Corrosion conditions of stainless steel
Jun 14, 2018

All metals react with oxygen in the atmosphere and form oxide films on the surface. Unfortunately, iron oxide formed on ordinary carbon steel continues to oxidize, causing corrosion to expand and eventually form holes. Electroplating can be used to ensure the surface of carbon steel using paint or oxidation resistant metals such as zinc, nickel and chromium, but, as it is known, this protection is only a kind of film. If the protective layer is damaged, the steel below will rust.

The corrosion resistance of stainless steel depends on chromium, but because chromium is one of the components of steel, the protection methods are different.

When the chromium content reaches 10.5%, the atmospheric corrosion resistance of the steel increases significantly. However, when the chromium content is higher, although the corrosion resistance can be increased, it is not obvious. The reason is that when chromium is used for alloying steel, the type of surface oxide is changed into a surface oxide similar to that formed on pure chromium metal. This tightly adhered chromium rich oxide protects the surface from further oxidation. The oxide layer is very thin, through which it can see the natural luster of the steel surface and make the stainless steel have a unique surface. Moreover, if the surface is damaged, the exposed steel surface will repair itself with the atmospheric reaction, reformed the "passivation film" and continue to play a protective role. Therefore, all stainless steels have a common characteristic, that is, chromium content is above 10.5%.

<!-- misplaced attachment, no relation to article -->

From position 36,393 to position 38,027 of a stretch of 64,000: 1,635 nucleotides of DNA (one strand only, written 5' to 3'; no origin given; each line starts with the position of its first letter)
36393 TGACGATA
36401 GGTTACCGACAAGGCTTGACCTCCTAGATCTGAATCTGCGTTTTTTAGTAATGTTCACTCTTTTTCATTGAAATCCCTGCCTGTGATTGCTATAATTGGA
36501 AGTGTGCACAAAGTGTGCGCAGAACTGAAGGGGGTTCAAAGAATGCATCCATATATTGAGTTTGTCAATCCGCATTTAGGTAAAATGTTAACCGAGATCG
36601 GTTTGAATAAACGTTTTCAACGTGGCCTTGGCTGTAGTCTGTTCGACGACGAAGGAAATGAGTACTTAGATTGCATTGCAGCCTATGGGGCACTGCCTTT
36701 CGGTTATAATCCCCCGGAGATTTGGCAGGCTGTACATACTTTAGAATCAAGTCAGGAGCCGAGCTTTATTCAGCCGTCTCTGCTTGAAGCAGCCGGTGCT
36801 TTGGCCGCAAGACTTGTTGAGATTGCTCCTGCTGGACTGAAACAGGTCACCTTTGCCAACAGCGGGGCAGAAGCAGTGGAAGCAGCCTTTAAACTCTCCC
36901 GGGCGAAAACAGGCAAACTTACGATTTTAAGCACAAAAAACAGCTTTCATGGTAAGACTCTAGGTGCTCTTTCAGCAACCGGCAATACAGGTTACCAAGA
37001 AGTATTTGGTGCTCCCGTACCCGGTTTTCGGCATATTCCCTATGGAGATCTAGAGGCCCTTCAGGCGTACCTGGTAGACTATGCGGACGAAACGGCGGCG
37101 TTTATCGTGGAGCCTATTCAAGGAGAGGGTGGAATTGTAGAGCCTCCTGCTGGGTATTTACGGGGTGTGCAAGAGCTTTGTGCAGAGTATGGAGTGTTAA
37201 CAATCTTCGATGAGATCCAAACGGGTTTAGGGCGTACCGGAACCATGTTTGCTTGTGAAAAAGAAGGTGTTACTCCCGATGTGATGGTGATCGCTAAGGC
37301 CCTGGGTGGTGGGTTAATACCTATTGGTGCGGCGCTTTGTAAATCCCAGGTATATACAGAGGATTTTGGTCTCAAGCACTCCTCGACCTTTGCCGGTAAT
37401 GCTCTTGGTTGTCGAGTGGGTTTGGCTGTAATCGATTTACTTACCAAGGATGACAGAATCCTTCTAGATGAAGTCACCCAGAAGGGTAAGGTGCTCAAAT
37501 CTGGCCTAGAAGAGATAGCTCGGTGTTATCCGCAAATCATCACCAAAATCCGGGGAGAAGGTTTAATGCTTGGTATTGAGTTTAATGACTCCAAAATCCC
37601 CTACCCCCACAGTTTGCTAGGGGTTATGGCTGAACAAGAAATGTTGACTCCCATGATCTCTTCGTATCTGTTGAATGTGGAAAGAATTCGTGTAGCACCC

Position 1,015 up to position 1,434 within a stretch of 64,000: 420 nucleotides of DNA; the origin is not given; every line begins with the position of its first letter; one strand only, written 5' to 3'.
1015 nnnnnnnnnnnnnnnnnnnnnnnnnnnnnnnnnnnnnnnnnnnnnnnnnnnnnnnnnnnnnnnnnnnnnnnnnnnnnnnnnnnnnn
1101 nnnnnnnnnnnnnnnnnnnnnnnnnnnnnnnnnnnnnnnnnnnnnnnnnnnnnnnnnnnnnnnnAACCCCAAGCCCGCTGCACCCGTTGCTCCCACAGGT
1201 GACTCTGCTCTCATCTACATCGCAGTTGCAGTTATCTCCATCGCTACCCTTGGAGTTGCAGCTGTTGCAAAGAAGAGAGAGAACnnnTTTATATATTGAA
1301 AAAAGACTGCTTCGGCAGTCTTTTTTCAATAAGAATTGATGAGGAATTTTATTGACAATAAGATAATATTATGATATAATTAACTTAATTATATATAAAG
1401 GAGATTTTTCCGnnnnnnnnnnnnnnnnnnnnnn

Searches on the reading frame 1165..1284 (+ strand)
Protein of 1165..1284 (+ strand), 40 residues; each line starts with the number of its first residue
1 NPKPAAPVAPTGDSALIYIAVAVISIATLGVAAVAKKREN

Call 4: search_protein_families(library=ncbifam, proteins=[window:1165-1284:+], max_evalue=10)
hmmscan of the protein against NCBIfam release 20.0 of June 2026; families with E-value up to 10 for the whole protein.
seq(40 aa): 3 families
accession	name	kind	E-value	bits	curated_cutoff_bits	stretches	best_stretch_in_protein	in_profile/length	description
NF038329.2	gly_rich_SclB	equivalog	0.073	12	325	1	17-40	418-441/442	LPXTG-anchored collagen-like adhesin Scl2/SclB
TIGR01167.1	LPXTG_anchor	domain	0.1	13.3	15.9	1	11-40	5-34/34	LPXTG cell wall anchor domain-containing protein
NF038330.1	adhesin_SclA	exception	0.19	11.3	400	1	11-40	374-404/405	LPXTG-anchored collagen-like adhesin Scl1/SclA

Experience shows that the degree of atmospheric corrosion varies from region to region. For ease of explanation, it is suggested that the region be divided into four categories, namely, rural areas, cities, industrial areas and coastal areas.

The countryside is basically a pollution-free area. The area has a low population density and only pollution-free industries.

The city is a typical residential, commercial and light industrial area with mild pollution, such as traffic pollution.

Industrial areas create heavy air pollution in heavy industries. Pollution may be caused by fuel gas, such as oxides of sulfur and nitrogen, or other gases released by chemical plants or processing plants. Particles suspended in the air, such as the deposition of dust or iron oxide in the process of iron and steel production, also increase corrosion.

Coastal areas usually refer to areas within a mile from the coast. However, the marine atmosphere can spread deep inland, especially on islands. The prevailing wind is from the oceans and the weather is bad. For example, the climate conditions in the UK are so, so the whole country belongs to the coastal area. If the wind is mixed with the sea fog, especially the evaporation caused the accumulation of salt, and the rain is less, not often washed by the rain, the conditions of the coastal area are more disadvantageous. If there is industrial pollution, it will be more corrosive.

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